I beg to move, in Subsection (1, c), to leave out the words "whether before or."

    I can easily understand, as anybody can, the desire to hit the people who have been so wickedly ingenious as to make a settlement before the commencement of the Act, but, when all is said, these settlements are binding, and they were legal when they were made. It is a dangerous thing for the Government to introduce into a taxing Act, whether or not there is precedent for it, proposals which are retrospective in their action. These settlements were perfectly legal, and great judges have said over and over again that the subject is entitled to avoid—not to evade—taxation if he can. People legally parted with income, and they cannot recover it so long as the settlement stands, but this proposal in the Bill will go over years which have passed, and say that these settlements should be subject to a burden which was not in existence at the time— in other words, it is an attempt for the law to be retrospective in its effect. I take great objection to that. My right hon. Friend could easily imagine cases in which future Governments would adopt this principle, and the result would be that none of us would know whether a perfectly legal arrangement that we are making to-day would not 5 or 10 years from now be made the subject of taxation.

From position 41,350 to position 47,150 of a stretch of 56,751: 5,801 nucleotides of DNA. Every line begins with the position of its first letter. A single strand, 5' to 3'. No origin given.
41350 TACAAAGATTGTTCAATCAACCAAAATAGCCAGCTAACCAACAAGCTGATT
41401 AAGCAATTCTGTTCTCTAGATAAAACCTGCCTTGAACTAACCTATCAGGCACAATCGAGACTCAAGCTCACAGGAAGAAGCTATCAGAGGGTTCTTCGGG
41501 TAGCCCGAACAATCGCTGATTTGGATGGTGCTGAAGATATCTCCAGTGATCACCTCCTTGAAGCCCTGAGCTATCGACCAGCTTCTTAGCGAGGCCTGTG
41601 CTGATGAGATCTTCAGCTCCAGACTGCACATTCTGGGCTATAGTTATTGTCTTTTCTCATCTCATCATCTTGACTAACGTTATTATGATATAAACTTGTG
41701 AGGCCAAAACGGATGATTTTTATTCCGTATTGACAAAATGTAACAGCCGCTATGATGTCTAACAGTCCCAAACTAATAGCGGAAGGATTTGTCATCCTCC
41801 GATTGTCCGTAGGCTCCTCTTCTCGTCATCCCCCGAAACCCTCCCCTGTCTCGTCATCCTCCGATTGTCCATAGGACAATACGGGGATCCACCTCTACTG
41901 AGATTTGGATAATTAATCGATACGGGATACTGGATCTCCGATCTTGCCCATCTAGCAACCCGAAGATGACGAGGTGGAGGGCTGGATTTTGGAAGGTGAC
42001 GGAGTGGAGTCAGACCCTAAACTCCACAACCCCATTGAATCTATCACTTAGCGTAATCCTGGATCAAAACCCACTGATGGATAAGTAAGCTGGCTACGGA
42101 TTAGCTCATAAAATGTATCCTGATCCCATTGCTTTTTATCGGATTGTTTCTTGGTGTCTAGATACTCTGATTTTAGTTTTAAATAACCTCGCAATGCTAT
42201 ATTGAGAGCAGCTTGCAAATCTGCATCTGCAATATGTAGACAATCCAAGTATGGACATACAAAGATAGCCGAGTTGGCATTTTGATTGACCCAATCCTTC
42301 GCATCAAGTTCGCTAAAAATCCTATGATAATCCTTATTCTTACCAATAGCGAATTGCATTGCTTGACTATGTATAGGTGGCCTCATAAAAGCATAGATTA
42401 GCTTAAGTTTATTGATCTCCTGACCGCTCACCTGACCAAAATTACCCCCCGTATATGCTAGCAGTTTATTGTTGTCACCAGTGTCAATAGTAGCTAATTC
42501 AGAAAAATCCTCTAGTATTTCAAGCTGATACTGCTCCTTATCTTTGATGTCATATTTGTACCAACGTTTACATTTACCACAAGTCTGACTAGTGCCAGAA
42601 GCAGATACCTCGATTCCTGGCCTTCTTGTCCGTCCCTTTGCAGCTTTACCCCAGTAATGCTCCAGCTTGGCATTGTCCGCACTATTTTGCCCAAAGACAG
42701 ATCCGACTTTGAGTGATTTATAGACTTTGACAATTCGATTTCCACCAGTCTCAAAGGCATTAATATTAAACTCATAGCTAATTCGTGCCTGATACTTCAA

My hon. and learned Friend is under some misapprehension as to the effect of the Bill. It is not retrospective. If we were making a person who had made a disposition by trust, in say five or six years to pay income Tax upon that which he in the interval had so put under trust, he would be right. But the operation of the law will only begin in the coming financial year.

    This is not in any sense retrospective. The hon. and learned Gentleman points to what he terms the anomoly created in the case of some people who a few years ago had made these trusts in favour of their children—whom they are under not merely a moral, but a legal obligation to support. You find people who try to avoid the payment of Income Tax upon a fund set aside for the purpose, while others, who are making the trust now, would become subject to Income Tax in similar instances. But you cannot have two sets of citizens working under different arrangements! Nobody is asked to pay upon these trusts until this year, or pay Income Tax upon the monies thus set aside. It would seem to be absurd to say that because a man happened to have made his trust, perhaps a week or even a month ago, before this legislation comes into operation, that he should escape the liability that every citizen is under who had not been clever enough to have thought of this device soon enough to escape the obligation from Income Tax. Accordingly, I am afraid, with every desire to meet my hon. and learned Friend, I cannot ask the Committee to accept the Amendment.